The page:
• \$\begingroup\$ @SteveO Did my apprenticeship as a vehicle electrician and had to completely rewire trucks due to fire damage - not the sort of experience many electricians get. \$\endgroup\$
    – Solar Mike
    Mar 20 at 22:42
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Simply power the relay from the Ignition terminal of the switch (or from some circuit connected to that point), not from the accessory terminal. That way, the relay will be on only when the engine is running.

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  • \$\begingroup\$ The ignition can be on and the engine NOT running. Often done for radios, gps etc when stationary. \$\endgroup\$
    – Solar Mike
    Mar 20 at 20:41
  • \$\begingroup\$ @SolarMike but there are other circuits where that's not the case like the ac/heater. The circuitry is there you just need to tap into it. \$\endgroup\$
    – Passerby
    Mar 20 at 20:48
  • \$\begingroup\$ @Passerby heater fan works without engine running or even with engine running and alternator not charging but that depends on idle speed. \$\endgroup\$
    – Solar Mike
    Mar 20 at 20:53
  • \$\begingroup\$ @SolarMike: I would expect radios, GPS and similar devices to be powered from the Accessory position of the ignition switch, not the Ignition switch. Having the ignition switch in the "Run" position with the engine stopped would be rare. \$\endgroup\$ Mar 20 at 21:22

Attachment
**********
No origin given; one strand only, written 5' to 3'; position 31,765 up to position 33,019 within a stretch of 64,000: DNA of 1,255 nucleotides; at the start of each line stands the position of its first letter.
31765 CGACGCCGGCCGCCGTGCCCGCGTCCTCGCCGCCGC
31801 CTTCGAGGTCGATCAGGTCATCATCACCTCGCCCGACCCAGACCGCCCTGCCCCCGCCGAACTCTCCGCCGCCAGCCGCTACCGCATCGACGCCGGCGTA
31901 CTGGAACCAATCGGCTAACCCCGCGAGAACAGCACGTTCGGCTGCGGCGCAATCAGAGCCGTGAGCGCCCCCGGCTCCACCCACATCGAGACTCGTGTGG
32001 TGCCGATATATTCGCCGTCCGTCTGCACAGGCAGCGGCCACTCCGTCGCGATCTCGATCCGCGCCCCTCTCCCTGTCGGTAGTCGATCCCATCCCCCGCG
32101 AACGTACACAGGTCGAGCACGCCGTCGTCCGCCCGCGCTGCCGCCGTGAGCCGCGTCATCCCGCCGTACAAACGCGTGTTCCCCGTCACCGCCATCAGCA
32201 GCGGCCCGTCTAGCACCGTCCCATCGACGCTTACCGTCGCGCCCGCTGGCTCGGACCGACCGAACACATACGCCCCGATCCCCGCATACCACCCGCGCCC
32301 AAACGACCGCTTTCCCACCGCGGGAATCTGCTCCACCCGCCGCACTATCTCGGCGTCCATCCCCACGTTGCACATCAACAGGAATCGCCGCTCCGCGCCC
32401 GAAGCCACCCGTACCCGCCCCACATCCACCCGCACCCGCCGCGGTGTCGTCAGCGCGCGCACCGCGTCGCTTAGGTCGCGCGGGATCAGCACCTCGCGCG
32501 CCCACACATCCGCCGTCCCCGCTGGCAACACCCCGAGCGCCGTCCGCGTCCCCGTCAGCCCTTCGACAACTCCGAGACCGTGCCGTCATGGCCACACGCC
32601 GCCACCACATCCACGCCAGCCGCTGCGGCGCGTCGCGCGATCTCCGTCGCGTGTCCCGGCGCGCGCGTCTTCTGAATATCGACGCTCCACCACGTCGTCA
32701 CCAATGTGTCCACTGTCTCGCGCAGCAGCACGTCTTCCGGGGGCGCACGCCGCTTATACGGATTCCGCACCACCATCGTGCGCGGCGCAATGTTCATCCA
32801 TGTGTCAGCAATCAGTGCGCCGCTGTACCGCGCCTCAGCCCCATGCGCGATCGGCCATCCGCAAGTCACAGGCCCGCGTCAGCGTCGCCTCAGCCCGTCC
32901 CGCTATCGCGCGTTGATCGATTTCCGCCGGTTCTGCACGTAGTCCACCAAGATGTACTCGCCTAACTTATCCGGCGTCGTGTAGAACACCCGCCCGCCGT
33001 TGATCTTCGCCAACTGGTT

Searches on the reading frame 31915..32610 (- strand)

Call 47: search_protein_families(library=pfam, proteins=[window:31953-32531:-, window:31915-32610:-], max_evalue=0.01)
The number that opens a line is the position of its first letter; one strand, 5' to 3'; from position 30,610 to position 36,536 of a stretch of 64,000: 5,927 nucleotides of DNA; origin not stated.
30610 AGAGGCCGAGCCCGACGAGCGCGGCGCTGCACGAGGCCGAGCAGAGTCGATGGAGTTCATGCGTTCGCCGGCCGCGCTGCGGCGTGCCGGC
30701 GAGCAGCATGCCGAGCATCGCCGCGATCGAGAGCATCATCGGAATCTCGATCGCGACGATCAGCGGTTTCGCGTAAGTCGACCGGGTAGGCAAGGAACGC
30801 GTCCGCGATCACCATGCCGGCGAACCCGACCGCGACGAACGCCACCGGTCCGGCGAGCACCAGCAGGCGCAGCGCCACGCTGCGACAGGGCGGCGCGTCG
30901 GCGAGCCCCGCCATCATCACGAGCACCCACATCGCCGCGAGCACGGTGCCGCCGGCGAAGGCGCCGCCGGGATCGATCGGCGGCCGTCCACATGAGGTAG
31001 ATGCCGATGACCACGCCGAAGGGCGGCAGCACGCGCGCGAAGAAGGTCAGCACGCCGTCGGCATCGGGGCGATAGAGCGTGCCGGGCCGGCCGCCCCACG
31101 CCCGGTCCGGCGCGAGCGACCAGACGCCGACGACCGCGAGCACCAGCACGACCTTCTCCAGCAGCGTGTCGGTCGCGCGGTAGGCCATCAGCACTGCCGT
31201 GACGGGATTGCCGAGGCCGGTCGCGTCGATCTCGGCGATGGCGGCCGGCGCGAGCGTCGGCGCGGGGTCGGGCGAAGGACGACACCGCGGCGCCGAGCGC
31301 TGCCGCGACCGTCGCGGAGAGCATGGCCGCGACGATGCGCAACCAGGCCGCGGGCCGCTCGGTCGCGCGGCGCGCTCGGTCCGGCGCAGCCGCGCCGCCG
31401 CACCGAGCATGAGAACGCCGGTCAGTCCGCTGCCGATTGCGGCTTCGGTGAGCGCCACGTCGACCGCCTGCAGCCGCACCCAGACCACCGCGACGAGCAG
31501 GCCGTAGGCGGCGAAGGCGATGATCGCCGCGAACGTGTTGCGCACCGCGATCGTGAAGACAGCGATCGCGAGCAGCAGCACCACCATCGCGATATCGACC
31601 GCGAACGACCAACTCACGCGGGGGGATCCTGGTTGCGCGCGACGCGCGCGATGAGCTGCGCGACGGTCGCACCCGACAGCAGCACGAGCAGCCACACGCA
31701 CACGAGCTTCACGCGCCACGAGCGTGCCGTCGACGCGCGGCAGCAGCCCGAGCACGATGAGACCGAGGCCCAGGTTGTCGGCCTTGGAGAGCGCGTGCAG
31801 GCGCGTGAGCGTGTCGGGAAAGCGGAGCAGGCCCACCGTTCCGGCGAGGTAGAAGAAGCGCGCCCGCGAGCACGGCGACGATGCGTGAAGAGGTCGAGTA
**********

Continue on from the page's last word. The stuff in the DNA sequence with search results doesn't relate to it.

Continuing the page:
• \$\begingroup\$ @PeterBennett not all ign switches had an "acc"position... Some had Off, Ign, Heat, Starter . \$\endgroup\$
    – Solar Mike
    Mar 20 at 21:36
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You could try the following circuit modification to your setup. The Zener diode voltage may need to be lowered to 12V to accommodate the 0.7V turn on threshold of the NPN transistor. NPN selected to handle the 12V/80ohm=150mA coil current.

enter image description here

You could choose to tie the top of the relay to the switched side of the uplifter switch if it is inconvenient to attach directly to the PWR connection.

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  • \$\begingroup\$ thanks! I think I understand the concept here - please check my understanding... The relay only turns on when the transistor is on. When the switch is on, the zener would remain off unless there is 13 volts, and when that occurs, the transistor turns on. I think I will try this - but want to ask about current first. With the alternator running at about 13.6 volts, and an 80 ohm coil, that would be about 170 mA. I just read that the 2N3904 is good for no more than 200 mA - any recommendation on what would give me a little more design margin? \$\endgroup\$
    – SteveO
    Mar 20 at 22:20
  • \$\begingroup\$ You can use a TIP120 which comes in a convenient TO220 package. They are rated at 5A so should offer much more design margin than the baby brother 2N3904. The TIP120 is internally two NPN transistors connected as a darlington to provide very much higher base current to collector current gain. Since darlington devices have two Base-Emitter junctions to be biased to turn on the device you would need to adjust the Vz of the zener to something in the order of 11.5 volts or so. With the TIP120 the 220 resistor can become 2.2K and the 10K should be adjusted up to 33K or 47K. TIP120's should be $1. \$\endgroup\$ Mar 20 at 22:45